Wednesday, December 21, 2005

Gorilla menopause, toys, and whales

Gorillas experience menopause, says a new study. Pretty dramatic, in that I believe humans were thought unique in undergoing menopause:

Many biologists believe menopause evolved because it gave human grandmothers more time to help care for their grandchildren, said Steve Austad, a researcher at the University of Texas Health Science Center in San Antonio who was not involved in the study.

The new findings argue against the so-called ''grandmother hypothesis,'' because female gorillas in the wild migrate away from their family groups and don't hang around to care for the grandkids.

In other primate gender news, male and female vervet monkeys show the same preference for "gendered" toys as human boys and girls. One more data point in balancing nature and nurture.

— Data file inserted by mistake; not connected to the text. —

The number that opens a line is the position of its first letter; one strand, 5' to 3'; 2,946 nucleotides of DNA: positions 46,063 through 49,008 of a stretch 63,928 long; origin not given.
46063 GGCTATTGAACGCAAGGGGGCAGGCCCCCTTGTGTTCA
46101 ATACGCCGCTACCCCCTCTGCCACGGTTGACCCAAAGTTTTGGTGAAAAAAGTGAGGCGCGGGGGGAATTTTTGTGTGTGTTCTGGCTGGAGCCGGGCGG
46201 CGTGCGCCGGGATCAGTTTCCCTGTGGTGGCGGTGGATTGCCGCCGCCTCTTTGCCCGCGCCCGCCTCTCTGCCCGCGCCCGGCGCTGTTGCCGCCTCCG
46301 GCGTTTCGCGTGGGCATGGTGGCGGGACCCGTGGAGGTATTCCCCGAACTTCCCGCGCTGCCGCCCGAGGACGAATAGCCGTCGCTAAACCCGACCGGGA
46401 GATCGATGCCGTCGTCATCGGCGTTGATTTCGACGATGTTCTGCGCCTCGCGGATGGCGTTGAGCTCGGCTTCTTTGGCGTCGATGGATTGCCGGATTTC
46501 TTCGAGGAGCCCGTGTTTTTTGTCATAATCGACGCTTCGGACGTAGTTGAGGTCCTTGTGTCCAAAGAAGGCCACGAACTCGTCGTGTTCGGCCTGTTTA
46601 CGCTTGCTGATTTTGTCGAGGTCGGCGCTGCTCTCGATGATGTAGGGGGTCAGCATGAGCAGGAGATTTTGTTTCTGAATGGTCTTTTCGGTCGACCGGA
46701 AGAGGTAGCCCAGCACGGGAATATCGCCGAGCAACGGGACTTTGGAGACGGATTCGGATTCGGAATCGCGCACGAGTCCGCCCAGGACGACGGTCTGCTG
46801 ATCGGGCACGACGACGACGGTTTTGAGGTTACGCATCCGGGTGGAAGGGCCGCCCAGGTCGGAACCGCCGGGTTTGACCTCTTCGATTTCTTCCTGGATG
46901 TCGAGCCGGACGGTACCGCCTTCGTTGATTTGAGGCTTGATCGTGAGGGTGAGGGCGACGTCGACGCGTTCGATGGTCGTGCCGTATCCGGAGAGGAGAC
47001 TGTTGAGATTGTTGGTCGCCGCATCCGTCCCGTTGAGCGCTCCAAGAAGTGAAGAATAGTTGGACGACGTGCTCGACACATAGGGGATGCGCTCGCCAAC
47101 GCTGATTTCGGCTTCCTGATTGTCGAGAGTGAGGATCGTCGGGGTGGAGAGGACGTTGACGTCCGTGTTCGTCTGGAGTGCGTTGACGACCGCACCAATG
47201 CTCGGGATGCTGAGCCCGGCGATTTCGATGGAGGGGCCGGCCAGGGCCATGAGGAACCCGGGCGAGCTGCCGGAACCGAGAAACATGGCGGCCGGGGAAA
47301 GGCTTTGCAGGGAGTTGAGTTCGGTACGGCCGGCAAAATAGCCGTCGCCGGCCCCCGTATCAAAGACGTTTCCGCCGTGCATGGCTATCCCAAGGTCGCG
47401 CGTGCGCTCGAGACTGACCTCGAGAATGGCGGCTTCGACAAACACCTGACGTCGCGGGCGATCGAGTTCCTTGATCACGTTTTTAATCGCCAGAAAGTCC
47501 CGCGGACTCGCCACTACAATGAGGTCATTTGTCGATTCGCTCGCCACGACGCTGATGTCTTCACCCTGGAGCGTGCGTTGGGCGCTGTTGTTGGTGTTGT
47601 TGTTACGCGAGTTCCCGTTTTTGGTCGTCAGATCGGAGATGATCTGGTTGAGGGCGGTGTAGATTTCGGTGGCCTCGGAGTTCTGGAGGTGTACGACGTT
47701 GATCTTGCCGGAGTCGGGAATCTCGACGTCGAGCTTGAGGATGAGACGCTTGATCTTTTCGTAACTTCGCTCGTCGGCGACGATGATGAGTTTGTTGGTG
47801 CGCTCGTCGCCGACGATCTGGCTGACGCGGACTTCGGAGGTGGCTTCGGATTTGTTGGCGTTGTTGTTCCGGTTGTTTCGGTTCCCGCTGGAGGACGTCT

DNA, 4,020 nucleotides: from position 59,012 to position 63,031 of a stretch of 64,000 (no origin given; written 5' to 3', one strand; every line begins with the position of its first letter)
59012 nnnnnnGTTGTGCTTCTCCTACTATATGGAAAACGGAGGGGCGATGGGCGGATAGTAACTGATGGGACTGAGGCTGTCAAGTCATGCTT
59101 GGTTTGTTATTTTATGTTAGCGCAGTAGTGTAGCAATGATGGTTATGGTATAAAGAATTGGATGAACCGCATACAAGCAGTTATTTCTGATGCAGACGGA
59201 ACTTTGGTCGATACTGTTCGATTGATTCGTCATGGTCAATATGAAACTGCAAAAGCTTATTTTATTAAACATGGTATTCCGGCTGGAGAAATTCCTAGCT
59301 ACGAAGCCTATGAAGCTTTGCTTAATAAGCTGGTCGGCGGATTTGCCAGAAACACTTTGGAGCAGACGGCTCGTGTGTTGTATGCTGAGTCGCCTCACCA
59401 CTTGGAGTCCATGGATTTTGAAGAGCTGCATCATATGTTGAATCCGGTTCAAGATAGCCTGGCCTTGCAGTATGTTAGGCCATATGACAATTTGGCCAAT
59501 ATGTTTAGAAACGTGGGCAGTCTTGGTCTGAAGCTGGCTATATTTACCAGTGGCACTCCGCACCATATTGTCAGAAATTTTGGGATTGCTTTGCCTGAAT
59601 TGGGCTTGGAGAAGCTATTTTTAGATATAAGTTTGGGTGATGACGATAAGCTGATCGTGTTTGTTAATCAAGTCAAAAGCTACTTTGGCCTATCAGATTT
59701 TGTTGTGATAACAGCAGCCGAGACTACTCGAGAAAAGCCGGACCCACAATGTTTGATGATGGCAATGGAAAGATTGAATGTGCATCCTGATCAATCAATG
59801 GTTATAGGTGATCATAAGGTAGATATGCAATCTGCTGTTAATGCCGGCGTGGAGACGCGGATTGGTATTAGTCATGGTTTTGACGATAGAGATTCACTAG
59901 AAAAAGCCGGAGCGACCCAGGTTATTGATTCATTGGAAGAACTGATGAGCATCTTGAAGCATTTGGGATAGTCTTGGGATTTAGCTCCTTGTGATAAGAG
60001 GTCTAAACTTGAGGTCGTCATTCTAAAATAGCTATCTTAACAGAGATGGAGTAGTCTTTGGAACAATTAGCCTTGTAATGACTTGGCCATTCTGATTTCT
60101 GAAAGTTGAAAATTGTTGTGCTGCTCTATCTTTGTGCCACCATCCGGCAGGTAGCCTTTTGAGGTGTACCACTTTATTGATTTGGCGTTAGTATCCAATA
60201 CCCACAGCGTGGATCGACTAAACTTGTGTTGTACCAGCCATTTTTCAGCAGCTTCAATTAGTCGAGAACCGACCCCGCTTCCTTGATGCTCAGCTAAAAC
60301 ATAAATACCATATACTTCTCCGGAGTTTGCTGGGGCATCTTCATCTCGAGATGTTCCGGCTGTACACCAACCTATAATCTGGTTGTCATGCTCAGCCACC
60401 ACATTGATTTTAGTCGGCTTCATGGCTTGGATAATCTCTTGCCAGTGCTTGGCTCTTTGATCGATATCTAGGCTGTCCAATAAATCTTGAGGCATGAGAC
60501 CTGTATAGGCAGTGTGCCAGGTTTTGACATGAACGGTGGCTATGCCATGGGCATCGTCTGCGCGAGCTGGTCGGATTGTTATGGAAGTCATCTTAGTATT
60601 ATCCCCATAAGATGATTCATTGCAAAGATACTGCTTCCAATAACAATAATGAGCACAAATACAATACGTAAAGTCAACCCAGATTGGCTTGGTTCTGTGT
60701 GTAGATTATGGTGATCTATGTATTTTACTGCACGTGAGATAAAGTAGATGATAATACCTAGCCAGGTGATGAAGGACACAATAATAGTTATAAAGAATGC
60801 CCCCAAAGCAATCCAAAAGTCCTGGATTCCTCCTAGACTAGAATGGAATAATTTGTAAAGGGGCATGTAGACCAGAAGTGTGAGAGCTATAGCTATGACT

And in other "smart animal" news, a humpback whale freed from entangling ropes by divers went around and nuzzled each diver before swimming off. Assuming the divers aren't exaggerating, it's hard to deny that the whale understood what the divers were doing, despite having no similar experience in the past, and at least showed affection. Concluding that it was attempting to communicate gratitude might be more than the evidence shows, although the evidence also leaves that possibility open.

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